Therefore, after the days of holy gladness, which we have devoted to the honour of the Lord rising from the dead and then ascending into heaven, and after receiving the gift of the Holy Ghost, a fast is ordained as a wholesome and needful practice, so that, if perchance through neglect or disorder even amid the joys of the festival any undue licence has broken out, it may be corrected by the remedy of strict abstinence, which must be the more scrupulously carried out in order that what was on this day Divinely bestowed on the Church may abide in us. For being made the Temple of the Holy Ghost, and watered with a greater supply than ever of the Divine Stream, we ought not to be conquered by any lusts nor held in possession by any vices in order that the habitation of Divine power may be stained with no pollution.
06 June 2006
Many of the things that befall us, befall us for our training, either to do away with past sins or to correct present neglect or to check future sinful deeds.
He then, who reckons that temptation has come upon him for one of these reasons, is not vexed at its attack, especially as he is conscious of his sin. Nor does he censure him through whom the temptation came; for whether through him or through another, he surely has to drain the chalice of the divine judgments. Rather, he looks to God and gives thanks to Him that pardons; he censures himself and heartily accepts the chastisement, as did
Davidwith Semei, and as Job with his wife.
The foolish man often asks God to be merciful; when the mercy comes, he does not accept it, as it did not come, in fact, as he willed, but as the Physician of souls thought fitting. And so he gives no heed and is thrown into confusion.
05 June 2006
Many of the more careless sort of persons, using the lovingkindness of God to increase the magnitude of their sins and the excess of their disregard, speak in this way, "There is no hell, there is no future punishment, God forgives us all sins." To stop whose mouths a wise man says, "Say not, His mercy is great, He will be pacified for the multitude of my sins; for mercy and wrath come from Him, and His indignation resteth upon sinners" (Ecclus. v. 6): and again, "As His mercy is great, so is His correction also." (Ecclus. xvi. 12.) "Where then," saith one, "is His lovingkindness, if we shall receive for our sins according to our deserts?" That we shall indeed receive "according to our deserts," hear both the Prophet and Paul declare; one says, "Thou shalt render to every man according to his work" (Ps. lxii. 12, Ps. lxii. 12 LXX.); the other, "Who will render to every man according to his work." (Rom. ii. 6.) And yet we may see that even so the lovingkindness of God is great; in dividing our existence into two periods, the present life and that which is to come, and making the first to be an appointment of trial, the second a place of crowning, even in this He hath shown great lovingkindness.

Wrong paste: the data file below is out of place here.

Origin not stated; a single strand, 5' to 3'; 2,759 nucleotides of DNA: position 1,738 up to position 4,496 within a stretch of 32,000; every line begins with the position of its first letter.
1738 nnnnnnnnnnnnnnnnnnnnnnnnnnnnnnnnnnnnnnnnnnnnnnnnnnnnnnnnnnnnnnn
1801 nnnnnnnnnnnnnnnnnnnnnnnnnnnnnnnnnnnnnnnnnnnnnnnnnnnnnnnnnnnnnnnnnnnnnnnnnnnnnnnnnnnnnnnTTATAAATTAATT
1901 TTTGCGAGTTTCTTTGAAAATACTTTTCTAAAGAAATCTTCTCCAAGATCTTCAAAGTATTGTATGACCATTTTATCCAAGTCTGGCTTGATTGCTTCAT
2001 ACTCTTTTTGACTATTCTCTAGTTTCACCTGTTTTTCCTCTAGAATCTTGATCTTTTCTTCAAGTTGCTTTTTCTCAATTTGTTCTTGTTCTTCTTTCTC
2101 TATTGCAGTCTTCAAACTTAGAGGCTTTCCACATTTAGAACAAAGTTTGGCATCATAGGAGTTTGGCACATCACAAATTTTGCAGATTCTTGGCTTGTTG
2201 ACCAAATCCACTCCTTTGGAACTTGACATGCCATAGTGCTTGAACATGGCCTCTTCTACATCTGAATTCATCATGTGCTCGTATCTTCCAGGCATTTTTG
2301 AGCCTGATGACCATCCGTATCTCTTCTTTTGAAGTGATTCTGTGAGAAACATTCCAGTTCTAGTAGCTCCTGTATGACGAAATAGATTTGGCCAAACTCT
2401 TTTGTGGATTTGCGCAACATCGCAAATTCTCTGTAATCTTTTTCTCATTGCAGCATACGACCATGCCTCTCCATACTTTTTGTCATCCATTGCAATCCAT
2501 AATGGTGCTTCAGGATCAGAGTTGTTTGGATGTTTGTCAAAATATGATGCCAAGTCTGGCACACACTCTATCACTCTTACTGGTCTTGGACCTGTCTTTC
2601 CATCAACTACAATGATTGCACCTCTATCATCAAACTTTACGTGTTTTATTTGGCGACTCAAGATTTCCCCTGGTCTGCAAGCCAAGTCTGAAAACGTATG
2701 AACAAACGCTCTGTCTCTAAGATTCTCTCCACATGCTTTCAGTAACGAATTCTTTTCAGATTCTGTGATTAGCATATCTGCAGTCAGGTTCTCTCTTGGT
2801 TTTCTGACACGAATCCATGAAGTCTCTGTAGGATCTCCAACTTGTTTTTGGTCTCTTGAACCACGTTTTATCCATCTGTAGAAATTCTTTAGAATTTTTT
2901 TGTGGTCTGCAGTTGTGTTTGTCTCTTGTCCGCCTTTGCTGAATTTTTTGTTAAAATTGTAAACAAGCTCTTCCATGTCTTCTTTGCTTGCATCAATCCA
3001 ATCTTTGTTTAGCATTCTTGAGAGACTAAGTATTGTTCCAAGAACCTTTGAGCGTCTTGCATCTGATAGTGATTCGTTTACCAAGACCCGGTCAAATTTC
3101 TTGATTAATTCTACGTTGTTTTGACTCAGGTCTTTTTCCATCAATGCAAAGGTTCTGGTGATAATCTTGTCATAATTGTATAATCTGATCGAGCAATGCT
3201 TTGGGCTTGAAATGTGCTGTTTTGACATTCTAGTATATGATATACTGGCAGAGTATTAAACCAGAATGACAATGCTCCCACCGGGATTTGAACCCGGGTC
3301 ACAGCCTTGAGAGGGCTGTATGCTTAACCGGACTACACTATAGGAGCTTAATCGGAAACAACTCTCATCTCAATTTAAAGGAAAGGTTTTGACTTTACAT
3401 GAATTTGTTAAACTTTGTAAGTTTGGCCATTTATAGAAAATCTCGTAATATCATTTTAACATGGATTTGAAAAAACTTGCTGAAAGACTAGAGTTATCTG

"How and in what way?" Because when we had committed many and grievous sins, and had not ceased from youth to extreme old age to defile our souls with ten thousand evil deeds, for none of these sins did He demand from us a reckoning, but granted us remission of them by the washing of Regeneration, and freely gave us Righteousness and Sanctification. "What then," says one, "if a man who from his earliest age has been deemed worthy of the mysteries, after this commits ten thousand sins?" Such an one deserves a severer punishment. For we do not pay the same penalties for the same sins, if we do wrong after Initiation. And this Paul declares, saying, "He that despised Moses' law died without mercy under two or three witnesses; of how much sorer punishment, suppose ye, shall he be thought worthy, who hath trodden under foot the Son of God, and hath counted the blood of the Covenant an unholy thing, and hath done despite unto the Spirit of grace?" (Heb. x. 28, Heb. x. 29.) Such an one then is worthy of severer punishment. Yet even for him God hath opened doors of repentance, and hath granted him many means for the washing away his transgressions, if he will. Think then what proofs of lovingkindness these are; by Grace to remit sins, and not to punish him who after grace has sinned and deserves punishment, but to give him a season and appointed space for his clearing. For all these reasons Christ said to Nicodemus, "God sent not His Son to condemn the world, but to save the world."